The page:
As I watched my fellow yogis climb a seventy-foot tree before me, I realized I could help guide them. I could see where they should place their feet, what branch they should grab with their hands, what step they should make next.

However, once it was my turn to conquer the tree, it wasn’t quite that easy. I could no longer see the big picture; I could only see what was right in front of me, and that, I must admit, was rather intimidating.

That’s the thing with life—it’s all about perspective. Sometimes those big obstacles that seem impossible to conquer can simply be overcome by taking your time, trusting yourself, and knowing that others have gone before you.

Even when you can’t see the top, even when you’re not sure where to step next, you have to keep moving because eventually you’ll make it and that view will be amazing. After all, you never know how high you can go unless you’re willing to climb.

Lesson #4: Embrace the fall.

I should also mention that said tour guide will probably harness you in before you climb and then encourage you to swing out of that seventy-foot tree and channel your inner Tarzan, trusting in him and some questionable cable ropes to guide you back down to safety.

As beautiful a view as it was from the top of that tree, I knew I somehow had to get down. Thus is life. We climb these gigantic trees, we overcome these enormous obstacles, and then we wonder where to go next.

As I rang the bell at the top of the tree, I knew I had two choices—close my eyes and hope for the best, or learn to let go and embrace the fall.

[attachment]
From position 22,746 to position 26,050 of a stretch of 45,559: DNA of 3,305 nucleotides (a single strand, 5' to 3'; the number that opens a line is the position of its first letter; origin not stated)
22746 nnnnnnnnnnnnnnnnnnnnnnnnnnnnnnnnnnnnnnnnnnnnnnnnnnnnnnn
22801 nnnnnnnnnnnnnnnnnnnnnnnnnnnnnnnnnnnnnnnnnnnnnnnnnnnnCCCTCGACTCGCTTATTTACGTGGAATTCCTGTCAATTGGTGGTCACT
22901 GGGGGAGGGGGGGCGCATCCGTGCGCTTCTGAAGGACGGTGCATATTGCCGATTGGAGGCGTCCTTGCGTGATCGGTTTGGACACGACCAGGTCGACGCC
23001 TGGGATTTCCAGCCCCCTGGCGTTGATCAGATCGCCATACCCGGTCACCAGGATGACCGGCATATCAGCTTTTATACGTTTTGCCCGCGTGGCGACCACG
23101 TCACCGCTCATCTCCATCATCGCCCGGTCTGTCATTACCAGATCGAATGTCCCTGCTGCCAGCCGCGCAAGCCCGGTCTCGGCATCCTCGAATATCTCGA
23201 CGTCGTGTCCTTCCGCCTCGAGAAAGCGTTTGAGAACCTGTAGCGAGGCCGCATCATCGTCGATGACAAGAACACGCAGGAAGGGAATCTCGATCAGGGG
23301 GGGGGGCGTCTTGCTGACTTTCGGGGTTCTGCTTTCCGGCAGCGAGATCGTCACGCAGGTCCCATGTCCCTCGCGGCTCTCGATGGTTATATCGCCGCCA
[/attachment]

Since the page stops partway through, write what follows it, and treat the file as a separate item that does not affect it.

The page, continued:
How many times are we faced with similar scenarios in life? We manage to make it all the way to the top and then we either let go gracefully, keeping our eyes open to new possibilities, or shut our eyes, afraid to fall, kicking and screaming until our feet hit the ground.

We can choose to fear the fall, but I must say, there’s a certain freedom that comes with embracing it instead. A certain power in knowing that you made it all the way to the top, and that you can and will do it again. For in order to keep growing, you have to keep climbing, even if that means falling every now and then.

Lesson #5: Trust the process.

Each day in Costa Rica was a new adventure filled with new challenges to overcome, new lessons to learn, and new memories to make, all of which would have been impossible to do and enjoy without a sense of faith and trust in the process. See, that’s the key to life— connecting with our mind, body, and soul so much so that we are confident in all we’re capable of achieving.

But at the end of the day, we don’t need to travel internationally to learn and embrace these lessons.

Sometimes all it takes is just a moment to disconnect from society, and re-connect to our souls; to remember to be flexible, to have the courage to ride the waves, to have the strength to climb the trees, to have the wisdom to embrace the falls, and most importantly, to have the confidence to trust ourselves, every step of the way.

Photo by Colin Davis

About Maggie Giuffrida

Maggie Giuffrida is writer, editor, yoga instructor, wannabe world traveler, brunch fanatic and life lover. After obtaining a degree in journalism, Maggie moved cross-country from Arizona to New Jersey where she now works as an assistant editor for The Produce News. She is also contributing writer for SheKnows.com, specializing in health and fitness. Follow her on Facebook at Maggie G. Yoga.